The original FttP plan was to lift Australia from the bottom of the OECD ladder of broadband quality to the top, we can now be certain that Australia will continue to linger on at the bottom for decades to come.

If the government was truly interested in independent reports the outcomes would have been more in line with those produced in the rest of the world. Also, if the Government was really serious about its claim of future proofing the broadband infrastructure it would put much more emphasis on FttP as the end goal. Surely we can walk a MtM path that will lead to FttH, there are several other countries doing that as well, but these countries still see FttP as the end goal and not MtM. In such reports you can still support FttP and praise its virtues while at the same time develop a path towards that ultimate goal through MtM. However, there are no plans, no investment strategies and no vision on how to move Australia on from MtM to FttP; a development that is inevitable. Under the current plans Australia will be stuck in a half way house for quite some time.

The report also talks about the delays in the roll out of FttP. In the meantime however, we have not seen anything happening on the MtM front, other than one highly publicised pilot project on the NSW Central Coast, this despite the fact that when in opposition the Coalition promised that a roll out of the MtM  would start in 6 months time.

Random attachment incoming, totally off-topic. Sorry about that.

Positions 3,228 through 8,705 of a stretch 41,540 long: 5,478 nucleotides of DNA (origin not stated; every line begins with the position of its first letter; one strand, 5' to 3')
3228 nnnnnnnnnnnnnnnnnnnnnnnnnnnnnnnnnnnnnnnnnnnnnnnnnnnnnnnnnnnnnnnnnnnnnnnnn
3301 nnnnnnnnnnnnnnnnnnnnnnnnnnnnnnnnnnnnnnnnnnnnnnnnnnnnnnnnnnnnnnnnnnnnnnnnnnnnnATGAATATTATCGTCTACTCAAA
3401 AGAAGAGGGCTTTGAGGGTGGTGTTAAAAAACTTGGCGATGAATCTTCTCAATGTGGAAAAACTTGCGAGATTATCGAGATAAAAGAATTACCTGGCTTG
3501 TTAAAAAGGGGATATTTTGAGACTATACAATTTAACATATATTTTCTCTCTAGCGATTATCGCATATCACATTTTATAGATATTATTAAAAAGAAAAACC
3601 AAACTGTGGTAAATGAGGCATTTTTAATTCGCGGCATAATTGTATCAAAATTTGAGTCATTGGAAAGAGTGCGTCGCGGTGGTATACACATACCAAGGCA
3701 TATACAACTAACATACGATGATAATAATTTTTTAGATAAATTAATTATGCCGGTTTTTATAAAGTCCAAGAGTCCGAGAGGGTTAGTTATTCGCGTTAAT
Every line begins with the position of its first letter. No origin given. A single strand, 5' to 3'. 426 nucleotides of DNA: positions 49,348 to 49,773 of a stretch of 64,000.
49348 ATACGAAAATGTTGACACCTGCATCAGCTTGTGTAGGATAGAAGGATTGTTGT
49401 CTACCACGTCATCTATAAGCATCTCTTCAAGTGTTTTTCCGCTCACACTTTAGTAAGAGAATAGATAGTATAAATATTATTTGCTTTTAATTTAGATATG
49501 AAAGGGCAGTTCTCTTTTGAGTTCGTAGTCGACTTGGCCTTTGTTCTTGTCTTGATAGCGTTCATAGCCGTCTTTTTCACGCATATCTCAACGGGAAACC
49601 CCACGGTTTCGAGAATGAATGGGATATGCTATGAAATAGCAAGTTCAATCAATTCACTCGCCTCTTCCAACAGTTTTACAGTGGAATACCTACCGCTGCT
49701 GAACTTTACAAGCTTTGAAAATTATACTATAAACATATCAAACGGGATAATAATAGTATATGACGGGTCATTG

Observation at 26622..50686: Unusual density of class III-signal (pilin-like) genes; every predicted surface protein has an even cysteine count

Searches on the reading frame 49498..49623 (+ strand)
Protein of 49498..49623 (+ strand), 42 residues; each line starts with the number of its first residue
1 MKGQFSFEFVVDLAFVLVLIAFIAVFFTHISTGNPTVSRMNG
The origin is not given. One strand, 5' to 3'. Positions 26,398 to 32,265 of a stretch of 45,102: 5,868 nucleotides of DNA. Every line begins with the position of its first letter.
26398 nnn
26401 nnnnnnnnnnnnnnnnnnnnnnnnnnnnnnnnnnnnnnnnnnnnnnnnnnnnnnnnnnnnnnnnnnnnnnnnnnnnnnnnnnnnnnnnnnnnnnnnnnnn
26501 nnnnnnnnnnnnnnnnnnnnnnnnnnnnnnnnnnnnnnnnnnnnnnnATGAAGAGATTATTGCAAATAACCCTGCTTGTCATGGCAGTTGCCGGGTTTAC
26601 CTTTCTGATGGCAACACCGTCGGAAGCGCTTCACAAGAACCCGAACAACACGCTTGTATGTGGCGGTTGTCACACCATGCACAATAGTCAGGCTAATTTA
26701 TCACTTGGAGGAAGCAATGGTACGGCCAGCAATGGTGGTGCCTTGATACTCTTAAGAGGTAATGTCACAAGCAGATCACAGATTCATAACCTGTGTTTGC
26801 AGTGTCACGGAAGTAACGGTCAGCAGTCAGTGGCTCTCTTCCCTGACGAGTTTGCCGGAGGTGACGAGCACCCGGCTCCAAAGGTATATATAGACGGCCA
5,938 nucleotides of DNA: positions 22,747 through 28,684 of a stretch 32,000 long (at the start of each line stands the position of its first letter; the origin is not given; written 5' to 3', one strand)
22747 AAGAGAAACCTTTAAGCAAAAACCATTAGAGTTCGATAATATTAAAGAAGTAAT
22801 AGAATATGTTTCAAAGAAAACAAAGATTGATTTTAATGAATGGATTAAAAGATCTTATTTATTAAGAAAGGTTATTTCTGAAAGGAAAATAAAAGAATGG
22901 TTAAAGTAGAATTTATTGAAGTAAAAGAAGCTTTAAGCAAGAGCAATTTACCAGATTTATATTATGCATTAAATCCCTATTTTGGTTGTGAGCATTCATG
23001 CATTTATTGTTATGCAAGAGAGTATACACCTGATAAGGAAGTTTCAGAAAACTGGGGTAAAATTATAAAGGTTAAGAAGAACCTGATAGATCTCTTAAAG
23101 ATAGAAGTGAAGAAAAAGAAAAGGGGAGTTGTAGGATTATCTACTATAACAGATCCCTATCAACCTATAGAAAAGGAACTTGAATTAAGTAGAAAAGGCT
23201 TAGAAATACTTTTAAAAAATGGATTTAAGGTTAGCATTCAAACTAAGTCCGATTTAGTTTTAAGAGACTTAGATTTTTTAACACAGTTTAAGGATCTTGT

In the end it comes down to what the vision is you have for the future of your country. Those countries that believe in a  future where digital infrastructure is important, who are keen in stimulating the transformation of their economy and who want to create an environment for innovation will be looking towards FttP. Those countries without such ambitions are happy to be the followers rather than the leaders.

Yes you can achieve many benefits over MtM infrastructure, but by following that path you don’t give the country a chance, to lead, to innovate, or be at the forefront of the digital developments.

I am not shying away from stating that my bolder ambition for Australia would be to lead and innovate and it’s sad to see that this opportunity – as it was put forward by the previous government – is now slipping away, putting us back again as a mediocre country in ICT developments. This also reflects other government policies in relation to, for example health care, education, energy and the environment, all areas where a high quality digital infrastructure could assist the country in transforming its economy. This would lower the costs of these sectors while maintaining and improving the lifestyle of its citizens. In my opinion that is what the difference between FttP and MtM is all about, it is a question about what you see as the vision for the future of the country.

Paul Budde

See also:

Australia – National Broadband Network – Developments and Analyses 2014

Australia – National Broadband Network – Cost Benefit Issues

Australia – National Broadband Network – Infrastructure Analysis

Australia – National Broadband Network – NBN Co 2.0